Maximising the potential of SMEs requires policy makers to address market and institutional failures, put in place a business environment and policies to make SMEs more productive, and reduce the productivity disparities between SMEs and large firms and between those firms close to the global technology frontier and the rest. These trends are partly the result of the 2008 global recession that had a disproportionate impact on SMEs. But they also result from long-term structural changes in the economy. Lagging firms will need to make more complex investments than before, including in intangible assets, if they are to catch up to leading firms. Productivity gaps by firm size also are typically wider in emerging-market economies than in OECD economies.
So, what channels are available to support SME productivity? Two critical interventions at the firm level, which the SDGs also highlight, are access to finance (SDG 8.3) and participation in global value chains (SDG 9.3).
First, access to finance is a common problem for businesses. It disproportionally affects new and small enterprises. Information asymmetries in the credit market, lack of collateral and fixed costs for banks in processing loan applications are some of the well-known problems affecting access to bank finance for SMEs. The 2008 global financial crisis compounded these problems, as banks are subject to new prudential regulations making lending conditions for SMEs more stringent than before.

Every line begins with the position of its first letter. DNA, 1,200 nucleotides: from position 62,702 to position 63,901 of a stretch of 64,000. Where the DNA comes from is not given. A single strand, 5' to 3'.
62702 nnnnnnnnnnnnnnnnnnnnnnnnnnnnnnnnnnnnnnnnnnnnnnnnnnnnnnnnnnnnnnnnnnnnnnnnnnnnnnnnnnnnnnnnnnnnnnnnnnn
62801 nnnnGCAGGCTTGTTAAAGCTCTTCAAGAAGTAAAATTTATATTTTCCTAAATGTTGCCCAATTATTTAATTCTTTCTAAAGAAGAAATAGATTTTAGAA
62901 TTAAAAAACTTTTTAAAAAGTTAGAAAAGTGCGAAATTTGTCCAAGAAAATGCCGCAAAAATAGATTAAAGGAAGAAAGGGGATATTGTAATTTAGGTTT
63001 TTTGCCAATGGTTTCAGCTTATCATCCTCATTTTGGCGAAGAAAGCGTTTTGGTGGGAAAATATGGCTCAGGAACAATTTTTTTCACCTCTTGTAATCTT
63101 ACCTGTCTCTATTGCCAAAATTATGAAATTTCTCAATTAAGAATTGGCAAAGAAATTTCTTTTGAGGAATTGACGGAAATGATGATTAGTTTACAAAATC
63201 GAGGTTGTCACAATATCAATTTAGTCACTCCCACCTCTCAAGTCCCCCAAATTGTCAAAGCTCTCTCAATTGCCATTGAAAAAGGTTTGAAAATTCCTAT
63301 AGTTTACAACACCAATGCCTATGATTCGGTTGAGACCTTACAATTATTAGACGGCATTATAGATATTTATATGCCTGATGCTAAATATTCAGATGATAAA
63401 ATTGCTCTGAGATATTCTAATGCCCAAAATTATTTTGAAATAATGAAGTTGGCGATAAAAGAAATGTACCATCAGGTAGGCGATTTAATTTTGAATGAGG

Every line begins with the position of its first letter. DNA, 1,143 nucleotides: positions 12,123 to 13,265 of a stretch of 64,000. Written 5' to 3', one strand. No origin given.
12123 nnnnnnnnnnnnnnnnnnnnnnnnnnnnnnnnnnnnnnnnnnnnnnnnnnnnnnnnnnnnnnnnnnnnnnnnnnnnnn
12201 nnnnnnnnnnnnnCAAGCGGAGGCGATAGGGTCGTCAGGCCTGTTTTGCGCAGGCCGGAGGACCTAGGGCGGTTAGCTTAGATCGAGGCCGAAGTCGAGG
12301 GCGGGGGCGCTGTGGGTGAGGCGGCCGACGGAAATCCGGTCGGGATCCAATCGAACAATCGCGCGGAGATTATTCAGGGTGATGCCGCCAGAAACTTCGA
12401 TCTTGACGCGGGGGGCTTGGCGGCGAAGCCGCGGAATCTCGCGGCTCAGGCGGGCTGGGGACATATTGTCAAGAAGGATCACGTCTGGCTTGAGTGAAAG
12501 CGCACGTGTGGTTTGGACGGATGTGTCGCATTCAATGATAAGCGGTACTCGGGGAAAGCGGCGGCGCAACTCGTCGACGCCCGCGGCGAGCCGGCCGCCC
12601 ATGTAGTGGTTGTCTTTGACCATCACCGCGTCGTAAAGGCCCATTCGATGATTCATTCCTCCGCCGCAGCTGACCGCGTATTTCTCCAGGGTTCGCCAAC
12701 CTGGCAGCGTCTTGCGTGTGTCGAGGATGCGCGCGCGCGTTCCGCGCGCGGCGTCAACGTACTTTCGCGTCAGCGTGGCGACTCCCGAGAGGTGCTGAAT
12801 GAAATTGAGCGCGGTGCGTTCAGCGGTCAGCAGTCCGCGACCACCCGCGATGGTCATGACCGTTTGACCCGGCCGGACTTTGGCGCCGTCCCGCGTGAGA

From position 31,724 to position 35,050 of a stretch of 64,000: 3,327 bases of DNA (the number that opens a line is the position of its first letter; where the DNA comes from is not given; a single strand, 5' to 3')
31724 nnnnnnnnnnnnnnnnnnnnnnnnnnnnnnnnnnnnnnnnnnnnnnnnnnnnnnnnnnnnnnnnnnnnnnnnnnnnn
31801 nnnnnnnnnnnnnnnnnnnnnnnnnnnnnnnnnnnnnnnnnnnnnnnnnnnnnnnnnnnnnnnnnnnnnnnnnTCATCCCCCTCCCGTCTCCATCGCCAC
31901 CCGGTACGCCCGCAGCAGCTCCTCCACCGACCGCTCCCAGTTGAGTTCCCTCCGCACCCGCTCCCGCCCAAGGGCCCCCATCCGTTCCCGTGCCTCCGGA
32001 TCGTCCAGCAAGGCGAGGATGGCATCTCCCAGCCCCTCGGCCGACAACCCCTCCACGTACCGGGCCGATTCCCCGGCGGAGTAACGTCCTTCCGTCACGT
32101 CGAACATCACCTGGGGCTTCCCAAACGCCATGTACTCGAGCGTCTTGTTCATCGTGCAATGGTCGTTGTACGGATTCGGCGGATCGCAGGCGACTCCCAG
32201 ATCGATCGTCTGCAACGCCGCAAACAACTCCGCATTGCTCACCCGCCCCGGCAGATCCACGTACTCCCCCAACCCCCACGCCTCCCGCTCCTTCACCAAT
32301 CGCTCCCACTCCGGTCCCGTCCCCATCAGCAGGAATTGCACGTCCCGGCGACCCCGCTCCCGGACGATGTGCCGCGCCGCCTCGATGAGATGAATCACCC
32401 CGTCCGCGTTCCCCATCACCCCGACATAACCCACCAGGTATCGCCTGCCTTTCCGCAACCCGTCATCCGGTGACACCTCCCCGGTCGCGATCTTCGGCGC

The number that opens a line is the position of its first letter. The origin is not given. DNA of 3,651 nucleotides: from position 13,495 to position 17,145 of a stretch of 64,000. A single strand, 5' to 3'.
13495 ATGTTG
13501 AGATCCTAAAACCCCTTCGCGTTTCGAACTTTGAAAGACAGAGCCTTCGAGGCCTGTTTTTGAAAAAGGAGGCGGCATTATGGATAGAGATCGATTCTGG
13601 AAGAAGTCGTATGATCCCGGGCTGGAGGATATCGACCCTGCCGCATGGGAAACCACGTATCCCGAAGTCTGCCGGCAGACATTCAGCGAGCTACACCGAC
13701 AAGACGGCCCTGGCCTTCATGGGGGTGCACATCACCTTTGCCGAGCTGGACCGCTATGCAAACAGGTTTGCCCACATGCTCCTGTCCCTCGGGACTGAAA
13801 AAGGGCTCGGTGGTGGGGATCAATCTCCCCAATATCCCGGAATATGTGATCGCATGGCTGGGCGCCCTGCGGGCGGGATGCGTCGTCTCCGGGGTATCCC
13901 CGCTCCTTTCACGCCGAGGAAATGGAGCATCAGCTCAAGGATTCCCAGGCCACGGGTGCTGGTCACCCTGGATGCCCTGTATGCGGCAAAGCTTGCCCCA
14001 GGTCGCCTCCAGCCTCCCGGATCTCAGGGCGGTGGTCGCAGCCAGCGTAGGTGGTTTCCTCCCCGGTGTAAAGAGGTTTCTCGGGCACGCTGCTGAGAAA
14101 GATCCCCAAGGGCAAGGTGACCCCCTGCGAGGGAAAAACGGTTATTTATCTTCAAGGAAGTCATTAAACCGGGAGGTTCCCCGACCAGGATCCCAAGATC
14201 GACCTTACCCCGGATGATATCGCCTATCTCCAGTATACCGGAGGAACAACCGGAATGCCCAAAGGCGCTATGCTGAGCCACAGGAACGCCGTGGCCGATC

Enterprise financing, however, continues to be the grease of the economy, implying that governments should consider alternative country-specific strategies to boost access to finance for SMEs. Many OECD countries, for example, should more forcefully support new approaches to SME and entrepreneurship financing, such as asset-based finance, alternative debt finance, hybrid debt-equity instruments and equity instruments. Alternative sources of finance can reduce debt exposure in SMEs and prove particularly useful to those new and fast-growing firms that are at the core of productivity growth and job creation. In developing economies, where access to formal banking has traditionally been limited to large businesses, banking sector reforms that increase the number of bank branches, introduce existing banks to the principles of small business lending and foster the supply of microcredit for business purposes are all reasonable approaches on the supply side. On the demand side, this should be matched by stronger formalisation and improved financial reporting in the business sector.